What is your opinion of the A.J. Pierzynski signing?
MJH on accountability
"The Bullpen Gospels" by nomad journeyman reliever Dirk Hayhurst. Really gives you insight into life as a minor-leaguer: how players pass the time on the bus travelling to games, how you have to work in the offseason to compensate for the tiny minor-league salary, the tension during training camp prior to finding out where you've been assigned/whether you've been cut, etc. It's a funny and informative book, and it really helps to humanize prospects versus just viewing them as commodities.
1. Fully endorse the suggestions for Seasons in Hell. Shropshire also wrote a sequel called The Last Real Season about 1975 that has a lot of hilarious Rangers stuff in it.
2. Lords of the Realm by John Heylar. Looks at baseball ownership and their moves from 40s through the Miller era -- and makes it easy to understand how Miller absolutely cleaned their clocks.
3. Ted Williams by Leigh Montville. Best book about the single most compelling player of the 20th century, and I've read everything that's ever been written about Williams. Just a terrific book.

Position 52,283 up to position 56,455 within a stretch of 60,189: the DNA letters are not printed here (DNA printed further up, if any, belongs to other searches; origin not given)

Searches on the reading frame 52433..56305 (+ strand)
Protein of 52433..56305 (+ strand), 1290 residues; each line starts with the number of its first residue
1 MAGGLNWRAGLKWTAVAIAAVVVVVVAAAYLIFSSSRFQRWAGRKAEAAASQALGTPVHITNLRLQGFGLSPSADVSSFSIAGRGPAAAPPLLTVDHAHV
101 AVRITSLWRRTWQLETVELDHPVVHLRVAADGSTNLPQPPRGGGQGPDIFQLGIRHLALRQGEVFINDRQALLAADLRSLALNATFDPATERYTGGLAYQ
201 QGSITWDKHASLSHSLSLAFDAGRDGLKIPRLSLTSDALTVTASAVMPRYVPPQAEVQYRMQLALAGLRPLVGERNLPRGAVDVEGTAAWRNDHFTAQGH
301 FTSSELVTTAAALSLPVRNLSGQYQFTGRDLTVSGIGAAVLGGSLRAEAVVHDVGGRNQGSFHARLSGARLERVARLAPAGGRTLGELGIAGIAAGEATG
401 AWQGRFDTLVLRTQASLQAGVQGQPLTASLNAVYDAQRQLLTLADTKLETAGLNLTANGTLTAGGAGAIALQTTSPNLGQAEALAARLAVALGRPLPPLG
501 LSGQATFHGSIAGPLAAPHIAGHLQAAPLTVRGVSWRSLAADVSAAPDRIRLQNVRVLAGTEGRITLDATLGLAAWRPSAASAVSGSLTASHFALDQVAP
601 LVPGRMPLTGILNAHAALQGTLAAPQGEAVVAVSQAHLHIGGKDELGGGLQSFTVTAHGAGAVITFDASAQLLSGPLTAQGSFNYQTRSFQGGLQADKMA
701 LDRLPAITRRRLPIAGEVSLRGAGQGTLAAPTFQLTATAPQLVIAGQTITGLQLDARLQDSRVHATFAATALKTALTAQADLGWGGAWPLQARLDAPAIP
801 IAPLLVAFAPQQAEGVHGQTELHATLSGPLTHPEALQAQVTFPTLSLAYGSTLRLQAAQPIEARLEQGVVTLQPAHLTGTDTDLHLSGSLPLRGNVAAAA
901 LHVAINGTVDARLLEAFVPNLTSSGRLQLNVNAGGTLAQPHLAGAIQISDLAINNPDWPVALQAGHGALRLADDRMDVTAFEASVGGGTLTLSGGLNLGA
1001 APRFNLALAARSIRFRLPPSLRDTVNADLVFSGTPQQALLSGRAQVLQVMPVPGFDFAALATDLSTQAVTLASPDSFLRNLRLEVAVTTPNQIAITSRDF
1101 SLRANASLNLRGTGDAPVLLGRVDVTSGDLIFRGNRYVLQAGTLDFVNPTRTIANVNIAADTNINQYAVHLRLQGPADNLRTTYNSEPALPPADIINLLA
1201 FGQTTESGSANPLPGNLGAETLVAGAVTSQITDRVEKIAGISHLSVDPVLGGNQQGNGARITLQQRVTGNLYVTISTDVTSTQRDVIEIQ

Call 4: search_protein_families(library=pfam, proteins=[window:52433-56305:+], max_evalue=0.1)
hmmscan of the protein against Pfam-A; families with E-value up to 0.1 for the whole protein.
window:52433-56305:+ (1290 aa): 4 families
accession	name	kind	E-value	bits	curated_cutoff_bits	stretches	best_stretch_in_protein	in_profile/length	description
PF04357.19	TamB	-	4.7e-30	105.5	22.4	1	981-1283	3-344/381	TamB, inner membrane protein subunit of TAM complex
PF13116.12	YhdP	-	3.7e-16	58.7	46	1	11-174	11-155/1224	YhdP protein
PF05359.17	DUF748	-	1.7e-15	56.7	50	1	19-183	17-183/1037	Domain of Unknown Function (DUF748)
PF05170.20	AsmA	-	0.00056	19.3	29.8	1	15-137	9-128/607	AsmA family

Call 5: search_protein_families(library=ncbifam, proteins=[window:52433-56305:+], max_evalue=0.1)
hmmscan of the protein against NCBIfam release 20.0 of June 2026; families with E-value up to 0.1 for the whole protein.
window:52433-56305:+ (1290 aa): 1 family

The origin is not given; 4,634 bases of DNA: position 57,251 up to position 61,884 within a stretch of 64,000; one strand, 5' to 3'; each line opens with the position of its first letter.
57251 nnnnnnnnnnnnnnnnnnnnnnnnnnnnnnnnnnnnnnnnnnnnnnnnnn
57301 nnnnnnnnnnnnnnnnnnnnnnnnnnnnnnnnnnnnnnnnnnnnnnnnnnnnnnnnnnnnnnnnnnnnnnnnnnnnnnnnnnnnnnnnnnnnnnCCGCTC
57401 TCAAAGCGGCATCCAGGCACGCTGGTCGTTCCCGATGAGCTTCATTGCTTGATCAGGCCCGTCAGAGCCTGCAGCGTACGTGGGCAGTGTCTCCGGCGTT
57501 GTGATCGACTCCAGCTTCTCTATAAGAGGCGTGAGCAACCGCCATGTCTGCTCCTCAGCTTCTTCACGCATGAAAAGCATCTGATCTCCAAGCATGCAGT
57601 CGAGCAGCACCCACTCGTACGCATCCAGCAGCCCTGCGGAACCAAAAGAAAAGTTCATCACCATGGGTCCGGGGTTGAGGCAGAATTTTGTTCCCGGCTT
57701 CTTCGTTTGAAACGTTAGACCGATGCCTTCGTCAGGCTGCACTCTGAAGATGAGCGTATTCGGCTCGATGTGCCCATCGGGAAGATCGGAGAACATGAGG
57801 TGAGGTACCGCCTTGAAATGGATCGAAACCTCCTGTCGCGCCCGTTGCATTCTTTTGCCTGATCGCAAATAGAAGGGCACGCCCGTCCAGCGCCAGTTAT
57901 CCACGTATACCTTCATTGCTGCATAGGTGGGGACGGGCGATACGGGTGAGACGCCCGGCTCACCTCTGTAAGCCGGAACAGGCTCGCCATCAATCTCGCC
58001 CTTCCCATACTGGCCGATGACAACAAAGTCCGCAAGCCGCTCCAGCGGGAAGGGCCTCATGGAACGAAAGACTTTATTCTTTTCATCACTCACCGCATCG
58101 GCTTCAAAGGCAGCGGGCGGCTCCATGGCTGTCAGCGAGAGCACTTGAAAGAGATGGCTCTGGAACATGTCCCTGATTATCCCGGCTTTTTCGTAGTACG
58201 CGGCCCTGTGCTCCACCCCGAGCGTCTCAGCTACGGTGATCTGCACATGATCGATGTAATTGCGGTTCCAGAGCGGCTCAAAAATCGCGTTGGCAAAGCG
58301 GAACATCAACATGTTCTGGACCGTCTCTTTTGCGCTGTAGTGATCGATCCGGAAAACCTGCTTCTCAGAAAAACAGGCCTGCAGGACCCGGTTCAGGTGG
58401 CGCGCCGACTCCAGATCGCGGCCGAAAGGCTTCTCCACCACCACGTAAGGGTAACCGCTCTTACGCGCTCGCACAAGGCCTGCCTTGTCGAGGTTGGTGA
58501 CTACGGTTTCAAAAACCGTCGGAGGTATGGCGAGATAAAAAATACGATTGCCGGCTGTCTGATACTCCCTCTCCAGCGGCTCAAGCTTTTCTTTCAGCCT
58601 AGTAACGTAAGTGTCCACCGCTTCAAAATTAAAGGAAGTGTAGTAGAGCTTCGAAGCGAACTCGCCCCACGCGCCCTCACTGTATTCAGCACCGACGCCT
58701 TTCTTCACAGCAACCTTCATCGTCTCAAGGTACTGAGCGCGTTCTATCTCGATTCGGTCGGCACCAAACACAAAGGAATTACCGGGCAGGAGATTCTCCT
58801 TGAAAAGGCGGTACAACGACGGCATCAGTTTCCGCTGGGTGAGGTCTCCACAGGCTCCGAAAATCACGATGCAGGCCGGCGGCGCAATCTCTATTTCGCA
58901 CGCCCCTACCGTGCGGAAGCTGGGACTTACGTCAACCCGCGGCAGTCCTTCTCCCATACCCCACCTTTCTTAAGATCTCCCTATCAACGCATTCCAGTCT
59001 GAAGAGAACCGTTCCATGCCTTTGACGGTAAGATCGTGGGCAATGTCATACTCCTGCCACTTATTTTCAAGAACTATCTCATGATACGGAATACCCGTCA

4. For a more recent biography, I strongly suggest Howard Bryant's book on Henry Aaron. Extremely well done.
On the subject of real life portrayals of playing pro ball, Jim Brosnan's The Long Season is excellent. From a sabre cognocenti site (long):
Though fictional and from the pen of a writer, as opposed to a player, Ring Lardner's Alibi Ike is worth picking up.
Alibi Ike is a funny book by Ring Lardner. The ballplayer always has an excuse for his mistakes.A book you might not have heard of that combines courtroom drama with baseball, "A Pitch for Justice." It's about a pitcher who goes to trial after one of his pitches kills an opposing player. I read it in November and enjoyed it.
"Veeck as in Wreck" is a must. Bill Veeck was a wildly underappreciated marketing genius.
Veeck was an interesting character. No doubt about it. Of course, he was the owner who sent up a midget - Eddie Gaedel - to pinchhit for the St. Louis Browns as a publicity stunt back in the early '50s. Veeck as in Wreck is another baseball book on my To Read List."
An easy, fun read was Tim Kurkjian's "Is This a Great Game, or What?" But then again, I like the little fella and share his interest in the absurdities and anomalies of Major League Baseball.
Tim Kurkjian is goofy, but he knows his stuff. He knows how to lighten things up on ESPN and Major League Baseball Network.
Excited to check out these suggestions. Thanks to Frederic Leduc for starting this thing. Where was this thread in October when I needed something to wash away the pain?
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